- The Washington Times - Saturday, July 29, 2006

Each week, the Browser features some pop-culture places on the World Wide Web offering the coolest in free interactive sounds and action.

Bluffed on the Web

Answers.com (www.answers.com), the encyclopedic almanac disguised as a search engine, has added an addictive online quiz as a new way to stimulate knowledge seekers. The company has released Blufr.com (www.blufr.com), a sort of nerdy little brother of the information portal that dares visitors to try to answer a stream of trivia questions culled from 3 million pages of facts.

The site name is a bit confusing, as no real bluffing is involved. Rather, the visitor reacts to an unlimited number of true-or-false statements with a click on the very “Wayne’s World” buttons “way!” and “no way!”

Statements are pulled from nearly every imaginable subject and range from “Glass is technically a liquid” to “Future Cuban revolutionary leader Fidel Castro was once given a tryout by the Washington Senators baseball team” to “The total combined weight of the world’s ant population is heavier than the weight of the human population.”

After clicking a response, the player not only finds out how he did compared to other geniuses around the cyber-world, but also gets an explanation of the correct answer along with links to more Answer.com resources.

For example, it is true that after breaking up with girlfriend Winona Ryder, actor Johnny Depp had his “Winona Forever” tattoo changed to “Wino Forever.” The entry that pops up after the player gives a response includes links to both actors as well as definitions for “actor” and “tattoos.”

Blufr.com also enables Web designers to add specific or random bluffs to their site with a small amount of “cut and paste” code.

In another initiative, the site’s home page also offers a daily multiple-choice spelling bee, and Windows users can download a clever piece of software, Click Answers 2.0, that enables them to alt-click on any word in any program and get a pop-up window with reference materials.

Information Super Speedway

Will Ferrell takes the doofus role once again as the star of Sony Pictures’ “Talladega Nights: The Ballad of Ricky Bobby.” The NASCAR spoof, opening Friday, offers quite an interactive drive through its official Web site (https://sonypictures.com/movies/talladeganights/site/index1.html).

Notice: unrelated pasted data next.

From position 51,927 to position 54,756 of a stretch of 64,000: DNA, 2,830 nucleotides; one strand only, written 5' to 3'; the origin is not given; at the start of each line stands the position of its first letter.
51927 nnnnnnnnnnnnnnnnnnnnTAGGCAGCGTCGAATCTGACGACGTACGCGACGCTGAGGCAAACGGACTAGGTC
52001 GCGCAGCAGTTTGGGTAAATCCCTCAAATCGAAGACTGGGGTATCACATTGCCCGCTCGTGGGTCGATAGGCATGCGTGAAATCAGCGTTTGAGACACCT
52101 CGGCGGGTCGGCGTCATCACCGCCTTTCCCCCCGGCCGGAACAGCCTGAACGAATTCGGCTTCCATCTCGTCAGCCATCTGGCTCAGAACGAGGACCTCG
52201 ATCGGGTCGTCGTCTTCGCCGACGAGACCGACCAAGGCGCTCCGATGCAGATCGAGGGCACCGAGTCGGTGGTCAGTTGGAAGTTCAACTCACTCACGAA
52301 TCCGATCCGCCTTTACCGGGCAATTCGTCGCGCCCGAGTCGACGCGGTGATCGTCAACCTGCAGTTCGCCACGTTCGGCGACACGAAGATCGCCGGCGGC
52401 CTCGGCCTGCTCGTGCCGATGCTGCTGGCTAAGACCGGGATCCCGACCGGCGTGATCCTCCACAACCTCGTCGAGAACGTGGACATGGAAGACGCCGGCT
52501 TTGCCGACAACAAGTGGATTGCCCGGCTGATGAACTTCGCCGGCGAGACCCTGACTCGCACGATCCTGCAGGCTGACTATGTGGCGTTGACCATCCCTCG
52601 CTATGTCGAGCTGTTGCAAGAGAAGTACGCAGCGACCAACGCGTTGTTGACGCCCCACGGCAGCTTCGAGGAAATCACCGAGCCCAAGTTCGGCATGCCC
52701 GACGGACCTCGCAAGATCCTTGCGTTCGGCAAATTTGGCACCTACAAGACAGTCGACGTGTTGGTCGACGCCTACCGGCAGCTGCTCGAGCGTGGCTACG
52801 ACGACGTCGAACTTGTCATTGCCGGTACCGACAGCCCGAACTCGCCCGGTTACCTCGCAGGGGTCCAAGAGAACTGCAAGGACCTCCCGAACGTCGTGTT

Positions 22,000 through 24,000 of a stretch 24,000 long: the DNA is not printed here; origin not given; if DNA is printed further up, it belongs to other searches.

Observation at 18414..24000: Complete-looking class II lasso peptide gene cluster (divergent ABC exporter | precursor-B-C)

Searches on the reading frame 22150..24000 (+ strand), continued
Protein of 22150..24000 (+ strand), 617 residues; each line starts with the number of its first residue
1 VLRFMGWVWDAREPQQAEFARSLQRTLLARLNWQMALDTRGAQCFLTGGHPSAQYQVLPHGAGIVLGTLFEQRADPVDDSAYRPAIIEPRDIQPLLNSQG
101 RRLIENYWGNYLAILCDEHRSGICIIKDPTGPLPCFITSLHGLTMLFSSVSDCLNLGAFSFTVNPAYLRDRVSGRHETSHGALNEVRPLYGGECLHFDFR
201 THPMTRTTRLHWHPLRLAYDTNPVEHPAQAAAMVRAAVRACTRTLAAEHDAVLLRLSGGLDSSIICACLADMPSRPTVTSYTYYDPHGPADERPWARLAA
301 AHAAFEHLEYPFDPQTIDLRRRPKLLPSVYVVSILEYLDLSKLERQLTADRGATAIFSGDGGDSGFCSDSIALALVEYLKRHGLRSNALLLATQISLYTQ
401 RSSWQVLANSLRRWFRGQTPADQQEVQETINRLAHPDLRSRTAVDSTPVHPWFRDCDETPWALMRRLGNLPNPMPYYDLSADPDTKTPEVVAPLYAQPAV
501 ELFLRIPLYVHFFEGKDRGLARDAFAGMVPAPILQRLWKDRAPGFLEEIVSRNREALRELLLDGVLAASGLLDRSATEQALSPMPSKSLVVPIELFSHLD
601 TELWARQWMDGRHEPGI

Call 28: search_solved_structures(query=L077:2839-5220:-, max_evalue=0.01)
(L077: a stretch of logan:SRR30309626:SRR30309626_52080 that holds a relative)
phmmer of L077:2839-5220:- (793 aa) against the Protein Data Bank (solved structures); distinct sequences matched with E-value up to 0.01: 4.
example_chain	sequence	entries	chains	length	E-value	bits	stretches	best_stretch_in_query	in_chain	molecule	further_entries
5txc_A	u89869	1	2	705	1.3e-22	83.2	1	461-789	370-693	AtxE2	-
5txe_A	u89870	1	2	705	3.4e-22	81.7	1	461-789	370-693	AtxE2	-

After an introduction to the comedy’s principals, revealed through large image cutouts of the actors that hover above the active Talladega race track, visitors can immediately leave behind the mundane “about the movie” information and get themselves personalized race-car nicknames. I’m now Joe the Jackhammer, and a code allows any Web, blog or MySpace designer to post a banner that lets the world know of his or her new moniker.

A second place for mindless fun can be found at the Fast Track, where the main character, Ricky Bobby, first reminds drivers that “if you ain’t first, you’re last.” The driving simulation has the player sit in the stock car and through a first-person perspective zoom through three laps on an oval course against six other vehicles. The driver has a rearview mirror to peek at who is gaining and can accelerate, brake and turn to try to get past the competition.

The mighty Ricky Bobby also has his own Web site (www.sonypictures. com/movies/rickybobby/index.php), which pays tribute to the movie-made legend via multiple activities and downloads.

One of the more entertaining is the Autograph Game, in which the player must sign as much stuff as possible before entering the victory lane. The mouse pointer becomes a pen to add Ricky’s name to a strange set of items, such as a fish, a baby’s head and a sumo wrestler’s chest. The more items signed in the allotted time, the more the player is loved by the fans.

The site also enables visitors to install a Ricky “Bobbyhead” bobblehead (PC only), view letters to Ricky, print Ricky decals and Shrinky Dinks, collect virtual trading cards of Ricky and his team, and join the Ricky fan club to get a signed membership certificate.

Have a cool site for the online multimedia masses? Write to Joseph Szadkowski at the Browser, The Washington Times, 3600 New York Ave. NE, Washington, D.C. 20002; call 202/636-3016; or send e-mail (jszadkowski@ washingtontimes.com). Joseph also writes a Web-exclusive column for The Washington Times Web site, where he reviews educational software and family-friendly video games. Check it out at www.washingtontimes.com/family times/romperroom.htm.

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